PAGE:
Fortunately, we are going to look closely at each of these three ideas and see if they are really as effective as they are said to be. Aristotle used the term mythos to refer to the plot or story structure of Greek tragedies, i.e., how a playwright ordered the events of the story to affect the audience. Today, mythos is most often discussed as a literary or poetic term rather than a rhetorical one. However, mythos may rarely be referred to as the “appeal to culture” or the “appeal to myth” if it is treated as an additional mode of persuasion. According to this viewpoint, a speaker/writer is using mythos if they try to persuade an audience using shared cultural customs or societal values.
Derived from the Greek word for “character,” ethos is a rhetorical device that is used to establish the speaker’s credibility or appeal to the audience’s sense of ethical responsibility. Ethos, an ancient Greek word meaning “character,” is a rhetorical or written technique that appeals to an audience or reader’s ethics. Authors achieve ethos in their writing by demonstrating that they are a trustworthy source of accurate information. Ethos, pathos, and logos can all be employed to deliver compelling and persuasive arguments or to win over an audience. Let’s look at a variety of examples to see how different speakers and authors have turned to these modes of persuasion over the years.
In this speech, British Prime Minister Winston Churchill stresses the qualities and values he shares with the American public in order to establish ethos and present himself as more relatable to his audience. By showing that you and the other side agree on at least one point—or, by conceding to one of the opposition’s valid points—you will demonstrate to audiences that you are both fair and rational, which makes you trustworthy. When used properly, an appeal to ethos can make your persuasive, creative, and expository writing more effective and interesting to readers. Unlike the other modes of persuasion, kairos relates to the context of a speech and how the appropriateness (or not) of a setting affects how effective a speaker is. Once again, King’s “I Have a Dream” speech is a great example of the use of kairos. This speech was delivered at the steps of the Lincoln Memorial during the 100th anniversary of the Emancipation Proclamation at the end of the March on Washington for Jobs and Freedom.
They clearly hope to use logos to try to convince an audience to agree with them. In Greek, pathos literally translates to “suffering, experience, or sensation.” The word pathos is related to the words pathetic, sympathy, and empathy, https://cryptolisting.org/ which all have to do with emotions or emotional connections. Aristotle used the word pathos to refer to the emotional impact that an argument had on an audience; this usage is still mainly how pathos is used in rhetoric today.
On the flip side, an audience is less likely to support an argument that is flawed or entirely wrong. Going further, a speaker that presents a lot of supporting evidence and data to the audience is likely to come across as knowledgeable and someone to be listened to, which earns bonus points in ethos as well. Authors are not usually trying to directly influence their audience waht is ethos in the way politicians or advertisers are. In doing so, the author gives insight into characters’ perceptions of one another, their values, and their motives. An ad hominem argument is a specific type of argument which involves attacking someone else’s character or ethos, rather than attacking that person’s position or point of view on the subject being discussed.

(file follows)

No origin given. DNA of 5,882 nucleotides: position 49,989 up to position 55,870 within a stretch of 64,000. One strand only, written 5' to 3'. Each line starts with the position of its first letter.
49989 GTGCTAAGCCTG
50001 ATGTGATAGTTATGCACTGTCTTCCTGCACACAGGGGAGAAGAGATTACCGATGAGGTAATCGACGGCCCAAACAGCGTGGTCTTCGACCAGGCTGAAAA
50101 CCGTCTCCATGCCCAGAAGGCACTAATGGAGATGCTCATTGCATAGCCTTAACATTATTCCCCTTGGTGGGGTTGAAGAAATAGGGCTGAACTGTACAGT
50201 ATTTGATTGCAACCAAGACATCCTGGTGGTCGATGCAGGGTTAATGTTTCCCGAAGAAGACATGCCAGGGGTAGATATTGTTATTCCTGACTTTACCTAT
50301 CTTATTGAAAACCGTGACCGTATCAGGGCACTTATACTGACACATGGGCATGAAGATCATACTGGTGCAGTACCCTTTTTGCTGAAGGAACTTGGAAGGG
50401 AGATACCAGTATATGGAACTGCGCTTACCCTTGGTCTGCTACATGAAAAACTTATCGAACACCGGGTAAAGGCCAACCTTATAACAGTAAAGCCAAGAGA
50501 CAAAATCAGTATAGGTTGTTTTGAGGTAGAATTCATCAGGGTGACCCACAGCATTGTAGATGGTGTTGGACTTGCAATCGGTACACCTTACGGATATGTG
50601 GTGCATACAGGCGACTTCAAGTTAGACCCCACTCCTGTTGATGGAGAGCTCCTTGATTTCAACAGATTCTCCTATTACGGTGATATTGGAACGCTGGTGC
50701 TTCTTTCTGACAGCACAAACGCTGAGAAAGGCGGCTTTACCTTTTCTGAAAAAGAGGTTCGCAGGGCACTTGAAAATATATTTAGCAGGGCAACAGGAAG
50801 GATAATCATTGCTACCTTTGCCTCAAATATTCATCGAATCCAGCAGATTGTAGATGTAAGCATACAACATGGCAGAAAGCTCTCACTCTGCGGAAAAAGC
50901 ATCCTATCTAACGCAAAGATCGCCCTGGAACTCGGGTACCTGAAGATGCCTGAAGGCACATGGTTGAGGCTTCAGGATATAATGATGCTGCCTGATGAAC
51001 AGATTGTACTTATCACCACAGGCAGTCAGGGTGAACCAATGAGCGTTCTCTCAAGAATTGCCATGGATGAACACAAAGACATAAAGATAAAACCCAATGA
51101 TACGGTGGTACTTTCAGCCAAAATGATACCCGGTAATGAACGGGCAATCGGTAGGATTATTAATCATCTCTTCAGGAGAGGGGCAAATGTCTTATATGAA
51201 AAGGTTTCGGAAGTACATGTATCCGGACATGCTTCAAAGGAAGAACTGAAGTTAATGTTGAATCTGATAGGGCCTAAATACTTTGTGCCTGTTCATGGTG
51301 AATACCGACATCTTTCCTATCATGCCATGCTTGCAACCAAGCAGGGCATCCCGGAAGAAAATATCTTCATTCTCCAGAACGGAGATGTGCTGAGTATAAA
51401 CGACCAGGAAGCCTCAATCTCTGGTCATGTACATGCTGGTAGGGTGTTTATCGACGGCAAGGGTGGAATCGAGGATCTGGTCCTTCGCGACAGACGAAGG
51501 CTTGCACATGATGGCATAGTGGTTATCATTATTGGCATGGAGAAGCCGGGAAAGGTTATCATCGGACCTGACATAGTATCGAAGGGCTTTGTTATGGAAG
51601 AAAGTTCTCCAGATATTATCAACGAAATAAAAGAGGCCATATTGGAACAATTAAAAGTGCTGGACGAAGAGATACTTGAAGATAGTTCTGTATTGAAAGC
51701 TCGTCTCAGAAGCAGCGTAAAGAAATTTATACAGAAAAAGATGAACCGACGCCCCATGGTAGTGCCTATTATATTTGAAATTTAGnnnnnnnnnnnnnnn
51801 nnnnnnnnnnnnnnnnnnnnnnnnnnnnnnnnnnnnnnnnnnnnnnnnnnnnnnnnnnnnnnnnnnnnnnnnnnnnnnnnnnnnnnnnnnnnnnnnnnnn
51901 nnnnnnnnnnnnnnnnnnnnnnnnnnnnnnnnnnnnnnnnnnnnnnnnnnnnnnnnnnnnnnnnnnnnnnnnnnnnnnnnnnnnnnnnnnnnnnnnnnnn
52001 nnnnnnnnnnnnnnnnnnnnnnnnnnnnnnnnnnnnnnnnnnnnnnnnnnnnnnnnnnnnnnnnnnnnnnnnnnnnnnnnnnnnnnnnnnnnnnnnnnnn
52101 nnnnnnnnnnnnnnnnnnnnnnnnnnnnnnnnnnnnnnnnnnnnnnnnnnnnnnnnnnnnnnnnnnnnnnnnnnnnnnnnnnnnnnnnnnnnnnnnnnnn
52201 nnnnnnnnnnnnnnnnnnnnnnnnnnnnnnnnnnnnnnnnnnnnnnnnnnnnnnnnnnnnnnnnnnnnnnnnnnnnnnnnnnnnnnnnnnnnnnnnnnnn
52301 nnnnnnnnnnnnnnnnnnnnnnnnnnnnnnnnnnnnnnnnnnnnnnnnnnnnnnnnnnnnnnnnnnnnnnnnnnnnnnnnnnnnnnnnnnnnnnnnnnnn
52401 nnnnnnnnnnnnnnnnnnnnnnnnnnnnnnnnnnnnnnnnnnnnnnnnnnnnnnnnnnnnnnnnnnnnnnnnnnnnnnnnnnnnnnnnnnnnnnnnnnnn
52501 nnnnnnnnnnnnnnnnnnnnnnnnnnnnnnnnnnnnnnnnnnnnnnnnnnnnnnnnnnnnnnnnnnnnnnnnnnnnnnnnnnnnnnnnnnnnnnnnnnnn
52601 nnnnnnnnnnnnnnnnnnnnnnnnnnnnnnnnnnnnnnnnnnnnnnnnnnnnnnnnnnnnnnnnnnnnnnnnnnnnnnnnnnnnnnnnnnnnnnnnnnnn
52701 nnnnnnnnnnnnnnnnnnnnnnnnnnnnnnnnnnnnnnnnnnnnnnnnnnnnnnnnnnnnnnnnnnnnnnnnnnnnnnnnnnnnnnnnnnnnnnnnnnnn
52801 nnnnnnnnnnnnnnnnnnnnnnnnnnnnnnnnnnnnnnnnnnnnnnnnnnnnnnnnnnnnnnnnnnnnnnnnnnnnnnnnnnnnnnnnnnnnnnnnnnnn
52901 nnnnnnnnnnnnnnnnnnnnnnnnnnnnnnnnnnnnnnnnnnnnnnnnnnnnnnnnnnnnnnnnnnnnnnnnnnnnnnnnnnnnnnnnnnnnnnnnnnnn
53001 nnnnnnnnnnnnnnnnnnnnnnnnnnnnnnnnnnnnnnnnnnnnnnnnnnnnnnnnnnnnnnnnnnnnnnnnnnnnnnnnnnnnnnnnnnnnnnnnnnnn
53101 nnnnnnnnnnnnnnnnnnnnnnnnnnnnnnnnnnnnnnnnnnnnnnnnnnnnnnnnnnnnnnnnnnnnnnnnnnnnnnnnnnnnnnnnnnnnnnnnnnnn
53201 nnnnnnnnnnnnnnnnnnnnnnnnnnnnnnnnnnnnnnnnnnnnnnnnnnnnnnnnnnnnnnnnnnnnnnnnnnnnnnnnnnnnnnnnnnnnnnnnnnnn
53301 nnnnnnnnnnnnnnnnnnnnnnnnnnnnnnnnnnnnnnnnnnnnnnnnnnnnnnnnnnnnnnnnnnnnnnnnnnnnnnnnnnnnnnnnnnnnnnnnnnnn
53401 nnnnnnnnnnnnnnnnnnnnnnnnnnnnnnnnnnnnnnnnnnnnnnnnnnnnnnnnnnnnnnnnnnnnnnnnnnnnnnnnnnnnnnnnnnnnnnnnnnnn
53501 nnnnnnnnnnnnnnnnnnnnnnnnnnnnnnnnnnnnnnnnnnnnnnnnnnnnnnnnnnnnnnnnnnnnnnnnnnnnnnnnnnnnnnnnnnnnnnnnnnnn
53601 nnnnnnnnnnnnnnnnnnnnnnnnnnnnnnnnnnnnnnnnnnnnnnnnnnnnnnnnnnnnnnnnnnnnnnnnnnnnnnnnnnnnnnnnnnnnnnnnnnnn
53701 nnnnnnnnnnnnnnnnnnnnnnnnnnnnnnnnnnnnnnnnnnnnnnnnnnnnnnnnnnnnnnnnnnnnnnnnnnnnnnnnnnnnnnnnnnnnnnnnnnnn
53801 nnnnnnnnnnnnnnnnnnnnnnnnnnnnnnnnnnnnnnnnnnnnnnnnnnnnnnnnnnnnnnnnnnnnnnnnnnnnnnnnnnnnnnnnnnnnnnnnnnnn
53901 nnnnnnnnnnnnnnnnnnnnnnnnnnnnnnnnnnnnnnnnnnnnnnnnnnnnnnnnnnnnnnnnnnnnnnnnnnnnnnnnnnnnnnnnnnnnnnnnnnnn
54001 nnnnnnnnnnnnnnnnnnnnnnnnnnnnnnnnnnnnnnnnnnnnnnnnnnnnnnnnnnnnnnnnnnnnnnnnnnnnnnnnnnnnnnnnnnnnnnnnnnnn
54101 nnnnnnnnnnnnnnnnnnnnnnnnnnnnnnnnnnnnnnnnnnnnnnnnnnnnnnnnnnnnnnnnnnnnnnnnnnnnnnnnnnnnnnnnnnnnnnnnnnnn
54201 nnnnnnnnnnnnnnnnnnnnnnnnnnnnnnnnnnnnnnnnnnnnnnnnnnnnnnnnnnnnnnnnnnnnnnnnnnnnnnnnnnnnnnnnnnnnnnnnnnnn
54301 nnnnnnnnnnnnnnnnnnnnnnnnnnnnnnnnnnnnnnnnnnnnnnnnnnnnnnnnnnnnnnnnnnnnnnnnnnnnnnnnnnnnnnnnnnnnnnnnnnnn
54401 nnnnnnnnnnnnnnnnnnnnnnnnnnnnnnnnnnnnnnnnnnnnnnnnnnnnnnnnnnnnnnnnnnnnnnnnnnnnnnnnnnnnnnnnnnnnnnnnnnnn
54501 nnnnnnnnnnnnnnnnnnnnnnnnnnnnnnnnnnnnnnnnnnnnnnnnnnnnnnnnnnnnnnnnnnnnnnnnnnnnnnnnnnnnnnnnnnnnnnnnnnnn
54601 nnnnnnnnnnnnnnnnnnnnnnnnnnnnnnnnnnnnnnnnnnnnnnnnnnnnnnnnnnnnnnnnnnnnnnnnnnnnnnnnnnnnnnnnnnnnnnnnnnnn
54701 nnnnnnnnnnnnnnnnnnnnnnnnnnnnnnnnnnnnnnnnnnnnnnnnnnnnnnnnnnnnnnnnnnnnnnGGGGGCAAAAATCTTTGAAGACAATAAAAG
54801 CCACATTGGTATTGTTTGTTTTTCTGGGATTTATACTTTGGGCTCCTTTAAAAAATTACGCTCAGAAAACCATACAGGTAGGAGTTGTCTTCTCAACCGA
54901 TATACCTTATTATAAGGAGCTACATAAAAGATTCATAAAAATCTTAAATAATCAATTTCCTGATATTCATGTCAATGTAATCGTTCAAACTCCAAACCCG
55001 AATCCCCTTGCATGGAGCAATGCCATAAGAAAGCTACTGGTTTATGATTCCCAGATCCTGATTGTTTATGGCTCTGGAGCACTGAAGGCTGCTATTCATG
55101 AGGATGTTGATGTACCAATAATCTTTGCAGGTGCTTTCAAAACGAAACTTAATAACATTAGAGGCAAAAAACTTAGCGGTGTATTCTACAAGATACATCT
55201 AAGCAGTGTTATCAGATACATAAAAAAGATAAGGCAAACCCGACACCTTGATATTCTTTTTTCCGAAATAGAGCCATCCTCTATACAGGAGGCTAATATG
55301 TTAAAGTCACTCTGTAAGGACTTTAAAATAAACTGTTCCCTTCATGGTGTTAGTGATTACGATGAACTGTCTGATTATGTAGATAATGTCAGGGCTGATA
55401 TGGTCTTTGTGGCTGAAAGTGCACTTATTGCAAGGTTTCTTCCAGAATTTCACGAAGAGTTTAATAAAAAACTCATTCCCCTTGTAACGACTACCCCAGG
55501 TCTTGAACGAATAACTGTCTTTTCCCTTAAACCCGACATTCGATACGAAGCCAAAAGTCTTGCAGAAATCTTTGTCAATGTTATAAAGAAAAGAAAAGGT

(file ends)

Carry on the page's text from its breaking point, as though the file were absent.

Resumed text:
For example, a military officer proudly wearing their uniform bedecked with medals will go a long way to establishing ethos without them saying a single word. Through extensive, up-to-date research—or by bringing in expert support—you can establish greater credibility for your argument. This is also where logos and ethos can work hand in hand to create not only a logical, but believable, point. According to Nedra Reynolds, “ethos, like postmodern subjectivity, shifts and changes over time, across texts, and around competing spaces” (336). However, Reynolds additionally discusses how one might clarify the meaning of ethos within rhetoric as expressing inherently communal roots. This stands in direct opposition to what she describes as the claim “that ethos can be faked or ‘manipulated'” because individuals would be formed by the values of their culture and not the other way around (336).
Ad hominem attacks usually have the goal of swaying an audience away from an opponent’s views and towards one’s own by degrading the audience’s perception of the opponent’s character. For instance, if one politician attacks another as being “elite,” the attacker may be seeking to make voters question whether the other politician is trustworthy or actually has the public’s interest at heart. But the first politician is not in any way attacking their opponent’s positions on matters of policy. There are three modes of persuasion—ethos, pathos, and logos—that are frequently used to appeal to audiences when making an argument.